Entering 2011 this year many of my colleagues and friends made resolutions, of which most of them were on taking care of their health, workouts, and gyming. I found no new thing in it because they were already taking sessions for those. Still many of them were not happy with results of whatever they are doing. It sometimes makes me wonder that in spite of all the pain taken why still a disappointment?
The excuses that people have invented over the years to avoid exercising are numerous and varied. Some are actually quite creative, while others are sublimely ridiculous, but most are common, everyday, uninspiring excuses. This last group are either unable or (more likely) unwilling to get up and do what is needed to have a positive effect on their health and well being, and ultimately their quality of life.
So, you're ready to jump into the gym atmosphere. You've decided that you're going to join a local gym. Here's the deal - gyms are a business. The more people they sign up, the more revenue they make. Of course, they don't want you to attend. They want you to forget and continue to charge your bank account! Why? Because if every member showed up every day, then they would be over-crowded and would lose money due to members leaving!
As far back as I can remember - even as far back as junior high school - I was taught to always stretch before working out. This was the case in gym classes as well as basketball practices and games. All of the students knew the routine. Line up arm distance apart. Count off. Even numbers, step back four steps and line up behind those in the front.
Introduction I am not a Doctor, nor do I have a degree in health, sports or any other degree that will allow you to study exercise and the effects on the body and your health. All I have is a Bachelor of Arts in political science, an Master of Business Administration and a Master of Science, regular nerd degrees. But, I do have a life experience in exercising, because I have been doing it for over thirty years, so I would consider myself somewhat of an expert.
Everyone wants a flat stomach. There is nothing more embarrassing than keeping your t-shirt on at the beach to hide your epic belly because you "burn easily." This isn't 1989, we have SPF 75 sunscreen and NO ONE is buying your lame excuse. If you're going to bare your mid section at the beach, you might as well do it confidently by rocking a slimmer waistline and a sexy, toned stomach.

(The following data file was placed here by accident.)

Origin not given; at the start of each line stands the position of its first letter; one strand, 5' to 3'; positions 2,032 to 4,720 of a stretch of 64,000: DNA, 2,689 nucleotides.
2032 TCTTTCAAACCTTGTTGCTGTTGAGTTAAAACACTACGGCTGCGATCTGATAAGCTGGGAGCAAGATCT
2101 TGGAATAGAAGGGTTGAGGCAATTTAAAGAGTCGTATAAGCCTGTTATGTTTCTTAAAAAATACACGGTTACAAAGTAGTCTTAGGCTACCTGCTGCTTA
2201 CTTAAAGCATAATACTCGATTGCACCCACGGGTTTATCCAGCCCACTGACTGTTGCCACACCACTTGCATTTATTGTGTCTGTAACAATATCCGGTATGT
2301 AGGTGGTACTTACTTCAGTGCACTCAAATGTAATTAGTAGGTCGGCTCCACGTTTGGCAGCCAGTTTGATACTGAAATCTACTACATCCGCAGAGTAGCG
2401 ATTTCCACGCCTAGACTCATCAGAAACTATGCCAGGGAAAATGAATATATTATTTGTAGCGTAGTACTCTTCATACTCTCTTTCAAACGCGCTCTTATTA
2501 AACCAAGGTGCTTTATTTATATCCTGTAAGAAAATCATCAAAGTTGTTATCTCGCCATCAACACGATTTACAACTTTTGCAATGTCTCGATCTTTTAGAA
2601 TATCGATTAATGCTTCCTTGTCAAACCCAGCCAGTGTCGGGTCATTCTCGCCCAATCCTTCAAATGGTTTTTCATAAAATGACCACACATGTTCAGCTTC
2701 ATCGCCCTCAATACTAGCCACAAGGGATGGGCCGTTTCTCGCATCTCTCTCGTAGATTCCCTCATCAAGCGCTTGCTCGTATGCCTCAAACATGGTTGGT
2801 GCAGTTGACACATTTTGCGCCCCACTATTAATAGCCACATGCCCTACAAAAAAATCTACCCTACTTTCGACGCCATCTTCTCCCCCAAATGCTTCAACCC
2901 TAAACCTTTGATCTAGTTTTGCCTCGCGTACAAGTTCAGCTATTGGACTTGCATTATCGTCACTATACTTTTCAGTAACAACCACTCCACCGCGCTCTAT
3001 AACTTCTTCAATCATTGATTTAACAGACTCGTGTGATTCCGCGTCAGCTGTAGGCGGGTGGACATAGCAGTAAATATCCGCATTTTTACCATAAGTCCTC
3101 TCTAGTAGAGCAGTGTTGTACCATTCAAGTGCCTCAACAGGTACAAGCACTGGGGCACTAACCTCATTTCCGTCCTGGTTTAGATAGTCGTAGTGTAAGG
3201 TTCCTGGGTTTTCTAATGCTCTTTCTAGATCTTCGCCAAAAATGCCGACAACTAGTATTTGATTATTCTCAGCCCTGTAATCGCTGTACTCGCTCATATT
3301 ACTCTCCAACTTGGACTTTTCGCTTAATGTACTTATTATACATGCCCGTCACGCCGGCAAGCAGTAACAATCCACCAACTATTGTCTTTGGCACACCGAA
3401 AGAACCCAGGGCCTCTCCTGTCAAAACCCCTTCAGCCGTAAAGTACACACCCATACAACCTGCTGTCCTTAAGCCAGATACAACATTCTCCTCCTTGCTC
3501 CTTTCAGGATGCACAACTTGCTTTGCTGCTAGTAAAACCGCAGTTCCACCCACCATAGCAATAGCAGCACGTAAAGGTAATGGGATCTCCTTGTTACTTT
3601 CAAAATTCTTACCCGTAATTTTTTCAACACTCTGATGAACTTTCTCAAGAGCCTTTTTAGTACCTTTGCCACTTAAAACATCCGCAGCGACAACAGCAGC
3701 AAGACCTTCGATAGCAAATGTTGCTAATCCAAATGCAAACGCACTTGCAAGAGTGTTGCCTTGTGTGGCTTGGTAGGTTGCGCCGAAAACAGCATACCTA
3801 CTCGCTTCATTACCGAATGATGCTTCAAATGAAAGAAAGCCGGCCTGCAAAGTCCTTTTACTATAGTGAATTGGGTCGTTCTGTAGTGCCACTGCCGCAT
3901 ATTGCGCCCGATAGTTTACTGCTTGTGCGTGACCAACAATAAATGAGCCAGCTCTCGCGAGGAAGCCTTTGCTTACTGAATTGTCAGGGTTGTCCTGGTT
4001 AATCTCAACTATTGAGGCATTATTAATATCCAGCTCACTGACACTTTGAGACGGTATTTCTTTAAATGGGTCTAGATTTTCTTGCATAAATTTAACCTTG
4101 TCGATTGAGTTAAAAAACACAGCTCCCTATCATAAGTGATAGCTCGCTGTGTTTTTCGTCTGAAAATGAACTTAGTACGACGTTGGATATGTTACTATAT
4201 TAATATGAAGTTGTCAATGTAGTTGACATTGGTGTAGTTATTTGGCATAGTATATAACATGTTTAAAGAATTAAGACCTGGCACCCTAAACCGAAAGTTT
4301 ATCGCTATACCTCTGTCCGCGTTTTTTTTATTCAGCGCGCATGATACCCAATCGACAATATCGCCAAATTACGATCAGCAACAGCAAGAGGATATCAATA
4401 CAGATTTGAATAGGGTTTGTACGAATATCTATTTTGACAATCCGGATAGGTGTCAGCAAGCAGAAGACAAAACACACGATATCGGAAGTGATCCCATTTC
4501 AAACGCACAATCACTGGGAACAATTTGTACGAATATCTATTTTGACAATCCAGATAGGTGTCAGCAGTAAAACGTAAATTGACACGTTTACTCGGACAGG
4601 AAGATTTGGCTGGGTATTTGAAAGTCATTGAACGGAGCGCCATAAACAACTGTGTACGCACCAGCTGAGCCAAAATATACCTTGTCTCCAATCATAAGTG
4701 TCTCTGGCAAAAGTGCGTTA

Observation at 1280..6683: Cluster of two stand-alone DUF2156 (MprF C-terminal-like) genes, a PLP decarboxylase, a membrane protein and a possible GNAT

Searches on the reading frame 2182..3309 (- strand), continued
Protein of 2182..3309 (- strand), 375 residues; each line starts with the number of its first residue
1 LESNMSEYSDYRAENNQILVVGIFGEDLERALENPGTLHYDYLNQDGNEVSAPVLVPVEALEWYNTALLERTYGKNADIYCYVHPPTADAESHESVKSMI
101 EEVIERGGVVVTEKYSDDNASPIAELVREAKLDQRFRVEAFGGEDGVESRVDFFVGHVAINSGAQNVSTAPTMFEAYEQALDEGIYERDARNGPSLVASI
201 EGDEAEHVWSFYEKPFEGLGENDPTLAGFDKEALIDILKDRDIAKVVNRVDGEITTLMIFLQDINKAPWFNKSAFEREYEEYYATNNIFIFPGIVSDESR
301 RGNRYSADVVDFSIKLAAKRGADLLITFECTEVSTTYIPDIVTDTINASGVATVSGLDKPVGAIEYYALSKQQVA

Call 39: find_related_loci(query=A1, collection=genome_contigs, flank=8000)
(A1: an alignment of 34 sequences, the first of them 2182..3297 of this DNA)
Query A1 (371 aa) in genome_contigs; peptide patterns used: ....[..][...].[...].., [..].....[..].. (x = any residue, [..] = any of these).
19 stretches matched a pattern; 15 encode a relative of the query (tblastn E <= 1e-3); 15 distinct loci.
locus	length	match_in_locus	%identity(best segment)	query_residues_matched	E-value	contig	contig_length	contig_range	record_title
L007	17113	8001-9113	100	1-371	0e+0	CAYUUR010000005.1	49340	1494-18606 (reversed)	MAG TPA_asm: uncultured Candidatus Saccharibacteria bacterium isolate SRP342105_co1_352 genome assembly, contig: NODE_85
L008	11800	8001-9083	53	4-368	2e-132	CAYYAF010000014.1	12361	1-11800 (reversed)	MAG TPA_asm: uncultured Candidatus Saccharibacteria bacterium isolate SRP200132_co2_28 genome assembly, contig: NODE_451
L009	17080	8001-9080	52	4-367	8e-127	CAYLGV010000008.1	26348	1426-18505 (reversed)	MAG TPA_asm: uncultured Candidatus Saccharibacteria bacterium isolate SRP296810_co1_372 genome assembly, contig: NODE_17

If you've been going about your workout program, making sure to give 100% of your effort each and every time and then one day find that you just aren't quite feeling up to it, you're likely going to be mighty disappointed in yourself. After all, you were making fantastic progress and your motivation was on high at all times but now, it just seems like you're not in the mood and exercise is the last thing that you want to think about.
The abs of your dreams begins with a great abs workout. In the middle is all the work you do sticking to that plan. The end is the result; the abs you want. So let's begin to look at what a great abs workout out looks like. Ab Work - You need to work your upper and lower abs as well as your obliques. Crunches or sit ups work your upper abs mainly.
Weightlifting is no longer reserved for the flex and pecs team at the gym. Today, weightlifting is even included in well-rounded workouts prescribed for heart patients. In 2007, the American Heart Association (AHA) updated a scientific study that specifically mentions weightlifting as being beneficial for patients with heart disease. This is a significant shift in the AHA's stand, which at one time maintained that heart patients could benefit from aerobic exercise but not from weight training.
Are you ready to take control of your health and fitness? With the P90X program you can get amazing results and begin your journey to a happier, healthier life! Although being healthy and fit had always been important to me, I reached a point in my life where I found that my workouts were not giving me the results that I wanted. A lack of activity resulting from three major back surgeries had left me feeling tired, sluggish, and unmotivated to exercise.